This evening I attended a presentation of the documentary “Karsh Is History” at the Library and Archives building on Wellington. BTW, I hate that title, as it seems rather inappropriate for a deceased person. It was about an hour long.
Which worked out well for me, as I wanted to go outside to get a picture of the International Space Station fly-over, which occurred tonight between 8:31 and 8:36pm. I wanted to have an arc of the ISS light over a long exposure of the sky (i.e. like star trails). I learned the following valuable lessons.
- Choose a location ahead of time. I had to find a good location that was less than 16 minutes from the Archives building. I thought either the Alexandra Bridge near the National Gallery or perhaps somewhere along the Ottawa River Parkway. I choose to find a spot along the river. There really is only one spot with a parking lot (near Tunney’s Pasture), and it was open. But it was also not lit. It was very dark, and a little scary as there were other cars parked there and I could not see the owners in the dark. I ran out to the waterline with my camera and tripod, but the view of the sky was not very good. I found a cornfield in Barrhaven that would have a good view of the sky for the ISS flyover when I try this experiment again. The cornfield is naturally also dark.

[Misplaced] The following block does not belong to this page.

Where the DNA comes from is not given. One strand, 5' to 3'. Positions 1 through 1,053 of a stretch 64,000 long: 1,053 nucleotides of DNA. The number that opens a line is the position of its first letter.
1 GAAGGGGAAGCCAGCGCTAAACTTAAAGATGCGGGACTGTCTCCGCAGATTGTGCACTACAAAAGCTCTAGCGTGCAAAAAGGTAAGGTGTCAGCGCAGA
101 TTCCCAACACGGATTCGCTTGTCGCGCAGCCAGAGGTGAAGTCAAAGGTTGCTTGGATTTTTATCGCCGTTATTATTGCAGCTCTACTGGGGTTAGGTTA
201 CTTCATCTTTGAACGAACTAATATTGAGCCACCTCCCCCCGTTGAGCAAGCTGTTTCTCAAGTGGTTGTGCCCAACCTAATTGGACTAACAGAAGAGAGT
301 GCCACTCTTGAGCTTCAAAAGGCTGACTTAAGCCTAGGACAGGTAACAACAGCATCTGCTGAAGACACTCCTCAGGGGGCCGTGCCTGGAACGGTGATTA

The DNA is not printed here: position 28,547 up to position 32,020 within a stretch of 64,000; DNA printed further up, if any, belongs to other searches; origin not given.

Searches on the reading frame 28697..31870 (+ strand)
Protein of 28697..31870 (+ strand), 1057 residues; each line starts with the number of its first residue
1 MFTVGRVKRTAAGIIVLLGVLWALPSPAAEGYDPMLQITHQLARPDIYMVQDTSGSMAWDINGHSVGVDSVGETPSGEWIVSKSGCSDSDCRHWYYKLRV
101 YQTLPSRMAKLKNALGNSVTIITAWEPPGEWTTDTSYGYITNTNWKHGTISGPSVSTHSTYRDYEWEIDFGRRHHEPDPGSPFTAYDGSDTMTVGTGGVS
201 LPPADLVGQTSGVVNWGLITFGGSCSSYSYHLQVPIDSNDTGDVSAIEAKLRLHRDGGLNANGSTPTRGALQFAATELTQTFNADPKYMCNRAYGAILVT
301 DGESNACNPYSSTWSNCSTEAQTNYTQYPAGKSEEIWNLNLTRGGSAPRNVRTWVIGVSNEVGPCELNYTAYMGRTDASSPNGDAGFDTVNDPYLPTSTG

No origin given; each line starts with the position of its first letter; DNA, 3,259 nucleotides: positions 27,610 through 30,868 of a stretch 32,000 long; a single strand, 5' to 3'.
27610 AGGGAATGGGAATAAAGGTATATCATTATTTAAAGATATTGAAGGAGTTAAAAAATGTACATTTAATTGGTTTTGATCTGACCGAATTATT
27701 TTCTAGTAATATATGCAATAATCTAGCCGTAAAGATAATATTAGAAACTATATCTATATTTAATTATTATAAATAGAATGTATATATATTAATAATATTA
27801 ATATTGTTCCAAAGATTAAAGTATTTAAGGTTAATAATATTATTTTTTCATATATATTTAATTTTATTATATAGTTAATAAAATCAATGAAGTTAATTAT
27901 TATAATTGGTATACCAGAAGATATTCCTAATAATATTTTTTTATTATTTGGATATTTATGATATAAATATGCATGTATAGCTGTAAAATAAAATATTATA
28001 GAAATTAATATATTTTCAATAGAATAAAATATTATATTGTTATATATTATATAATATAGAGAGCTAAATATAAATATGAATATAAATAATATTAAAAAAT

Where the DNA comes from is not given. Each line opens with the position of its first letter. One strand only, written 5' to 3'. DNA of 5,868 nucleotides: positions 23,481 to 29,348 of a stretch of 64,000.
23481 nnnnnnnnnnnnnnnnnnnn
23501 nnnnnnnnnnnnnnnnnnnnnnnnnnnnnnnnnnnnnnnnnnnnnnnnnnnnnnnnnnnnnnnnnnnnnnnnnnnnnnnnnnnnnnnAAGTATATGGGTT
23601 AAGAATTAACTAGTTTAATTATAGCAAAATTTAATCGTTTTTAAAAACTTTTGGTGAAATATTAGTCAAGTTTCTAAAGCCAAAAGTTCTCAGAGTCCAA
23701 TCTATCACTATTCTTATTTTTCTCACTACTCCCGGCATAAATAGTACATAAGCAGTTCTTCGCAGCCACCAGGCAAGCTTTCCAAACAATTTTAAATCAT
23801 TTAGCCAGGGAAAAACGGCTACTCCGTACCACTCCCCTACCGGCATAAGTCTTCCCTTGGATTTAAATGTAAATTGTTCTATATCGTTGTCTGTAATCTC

- Be prepared. I didn’t have a flash light, so I was using my cell phone to provide some light in order to see what I was doing with the camera. I also think a true wide-angle lens would be better. My EF-S 17-55mm f/2.8 IS is equivalent to 27mm which is not wide enough.
- The weather is critical to capture the sky at night. It was slightly cloudy, especially to the southwest, which was where the ISS flyover would start. The forecast is cloudy or partly cloudy until next Thursday.
- Know your camera. It is very difficult to attempt to figure out how to set a bulb exposure by reading camera buttons with the light from a 12-year old cell phone. I should have known how to do that before I got out of my car to take the picture. It is buried under the Tv (shutter priority) button. I basically know all of the camera controls in daylight, but cannot do the same in the dark.
- Always have a second battery with you. The camera was almost out of battery power. My second battery was in the car, and not in my pocket where it would have been useful for me.
In the end, I did not get a good shot of the ISS. All I have is a white streak on a nearly black background with little context (the outline of a treetop). The ISS is bright to the human eye, but to the camera, it is moving too fast for the camera to get much exposure against the light glow from downtown.
But on my way back to my car, I saw this scene that I had to capture. I think it looks great. Very moody.